Lordchain - Cracked (Corduroy Productions) 2002
Wow! Had to double check to make sure I had in the right cd. 'Cracked' is leaps and bounds ahead of the band's debut. This time 'round Lordchain have released a disc that is influenced heavily by the Sam Taylor school of progressive rock and metal. While not as polished as a Sam Taylor produced project, 'Cracked' features loads of layered vocals laid on top of heavy, downtuned guitars and meaty riffs, not unlike one would expect from Atomic Opera or especially the Galactic Cowboys. As a matter of fact, Lordchain even cover the Galactic Cowboys's '9th of June.' Quite a surprise for fans of progressive metal and art rock. Though provoking lyrics that focus on Christian issues to boot. What more are you waiting for, why aren't you ordering your own copy?
Lordchain - Finding Balance (Corduroy Productions) 2007
I haven't heard a Lordchain release since "Cracked" in 2002. With that CD I remember hearing a big King's X/Galactic Cowboys influence. With "Finding Balance", Lordchain deliver mid-paced, straight-forward, groove based, hard rock and seem to steer clear of the layered vocal melodies and big songwriting of the Galactic Cowboys and have embraced a slightly more modern sound. One of the members is wearing a Disciple shirt in the photo on the back of the CD so it may seem trite to say this, but I can certainly hear a Disciple influence on this album. "Finding Balance" loses the more progressive, artsy elements for a more straight forward hard rock approach.
Upon receiving this CD in the mail, I popped it into my car deck and played it each morning on my way to work for a couple weeks. It took me several listens to begin to appreciate some of the vocal hooks in the songs. "Millstone" and "Slipping Away" come to mind as two of the more memorable songs with somber, sing-along choruses and a strong vocal performance. Unfortunately the album as a whole is a bit dull in that each song possesses the same, slow to mid-paced tempo. There is very little variety to be found here, with a few exceptions. There are a couple ballads. "All I Have" is a emotional, worship song and there is also a melancholy piano ballad right in the middle of the CD titled "Life Aside". "Rise Up Again" offers a short, twenty-second burst of double bass energy towards the end of the song. Also, in the middle of "Turbulence" there is a fast, double bass, thrash metal break that would have been sweet had it not been so short and had it been followed up with a guitar solo. There are very few solos to be found on "Finding Balance" with the exception of some simple, melodic solos here and there. It seems that Lordchain have bought into the idea that guitar solos are not an essential part of quality songwriting, which is a shame because there are some parts of the songs that could have used a shredding guitar solo, such as the break in "Turbulence". "Slipping Away" is one of the exceptions, as this song ends with some nice solo work.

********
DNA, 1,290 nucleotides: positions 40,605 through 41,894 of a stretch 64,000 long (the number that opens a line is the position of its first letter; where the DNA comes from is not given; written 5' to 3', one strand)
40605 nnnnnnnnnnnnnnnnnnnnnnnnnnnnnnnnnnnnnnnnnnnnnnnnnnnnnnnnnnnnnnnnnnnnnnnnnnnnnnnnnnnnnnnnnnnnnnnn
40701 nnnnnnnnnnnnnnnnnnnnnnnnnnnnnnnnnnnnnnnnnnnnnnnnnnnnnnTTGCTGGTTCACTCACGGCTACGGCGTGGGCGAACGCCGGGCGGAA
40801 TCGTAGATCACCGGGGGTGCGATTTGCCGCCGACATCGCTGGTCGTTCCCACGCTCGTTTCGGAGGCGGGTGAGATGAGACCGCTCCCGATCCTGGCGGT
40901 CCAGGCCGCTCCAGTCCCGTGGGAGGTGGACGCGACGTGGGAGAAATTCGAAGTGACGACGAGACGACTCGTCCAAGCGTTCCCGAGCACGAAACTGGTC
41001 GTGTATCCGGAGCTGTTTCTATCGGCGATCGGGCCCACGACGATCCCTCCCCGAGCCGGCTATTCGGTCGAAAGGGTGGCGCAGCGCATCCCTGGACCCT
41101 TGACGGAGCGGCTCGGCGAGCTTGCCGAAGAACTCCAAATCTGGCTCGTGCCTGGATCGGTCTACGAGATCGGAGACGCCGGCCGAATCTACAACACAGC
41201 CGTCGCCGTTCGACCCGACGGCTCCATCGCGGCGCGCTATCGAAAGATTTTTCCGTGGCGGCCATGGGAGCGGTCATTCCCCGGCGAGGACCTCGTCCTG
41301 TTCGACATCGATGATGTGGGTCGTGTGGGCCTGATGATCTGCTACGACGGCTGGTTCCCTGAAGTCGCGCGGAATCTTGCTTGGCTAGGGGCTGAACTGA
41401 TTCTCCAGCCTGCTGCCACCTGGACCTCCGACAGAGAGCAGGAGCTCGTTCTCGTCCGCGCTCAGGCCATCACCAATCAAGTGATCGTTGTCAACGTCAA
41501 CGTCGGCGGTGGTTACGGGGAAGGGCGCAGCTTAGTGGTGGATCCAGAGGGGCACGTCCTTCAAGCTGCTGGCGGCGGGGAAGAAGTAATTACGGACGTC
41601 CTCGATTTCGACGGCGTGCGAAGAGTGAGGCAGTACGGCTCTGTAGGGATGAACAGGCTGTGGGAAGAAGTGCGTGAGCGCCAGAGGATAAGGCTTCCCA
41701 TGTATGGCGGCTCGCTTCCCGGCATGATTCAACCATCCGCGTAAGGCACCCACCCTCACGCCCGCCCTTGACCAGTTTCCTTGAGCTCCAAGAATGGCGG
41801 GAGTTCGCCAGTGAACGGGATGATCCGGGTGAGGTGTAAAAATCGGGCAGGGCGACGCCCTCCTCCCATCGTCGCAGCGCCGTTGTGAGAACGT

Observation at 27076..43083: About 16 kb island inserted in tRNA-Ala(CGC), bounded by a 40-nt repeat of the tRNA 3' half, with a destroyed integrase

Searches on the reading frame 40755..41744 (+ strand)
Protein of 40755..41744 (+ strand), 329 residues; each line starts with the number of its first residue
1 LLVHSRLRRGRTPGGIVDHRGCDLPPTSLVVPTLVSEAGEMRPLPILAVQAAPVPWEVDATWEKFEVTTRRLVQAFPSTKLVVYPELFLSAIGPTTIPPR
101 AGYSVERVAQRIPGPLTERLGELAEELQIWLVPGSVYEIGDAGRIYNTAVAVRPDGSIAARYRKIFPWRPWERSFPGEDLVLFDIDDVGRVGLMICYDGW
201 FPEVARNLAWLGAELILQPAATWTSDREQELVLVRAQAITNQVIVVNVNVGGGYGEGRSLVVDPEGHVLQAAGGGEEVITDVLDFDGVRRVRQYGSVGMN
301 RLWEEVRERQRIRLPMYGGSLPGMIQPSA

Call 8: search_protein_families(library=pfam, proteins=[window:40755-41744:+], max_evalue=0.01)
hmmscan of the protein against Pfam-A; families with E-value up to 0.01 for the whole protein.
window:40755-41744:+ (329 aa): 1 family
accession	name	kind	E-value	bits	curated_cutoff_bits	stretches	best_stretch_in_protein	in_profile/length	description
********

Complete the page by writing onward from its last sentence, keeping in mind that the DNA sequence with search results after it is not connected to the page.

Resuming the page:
Lyrically, Lordchain are about as bold a Christian band as you can find. Their songs are almost offered as if prayers to their Lord. Many of these songs deal with struggles withing the Christian walk and would be an encouragement to those with similar Christian beliefs.
The production is good for an independent release. Downtuned guitars, bass and drums are all clearly heard. The overall mix isn't overly complex, nor is it too clean. Lordchain do have a dirty, gritty, heavy sound that is bottom heavy without being muddy. Unfortunately I find the lack of variety in tempo and songwriting to leave me a bit cold. I think I might have liked it better if Lordchain had chosen the best 10 songs and released it. It might have made for a more interesting listen. I've actually had the same problem and have made similar comments about the more recent Disciple releases. Those who like the more mid-paced, groove of Disciple's "Back Again" will probably really enjoy this disc.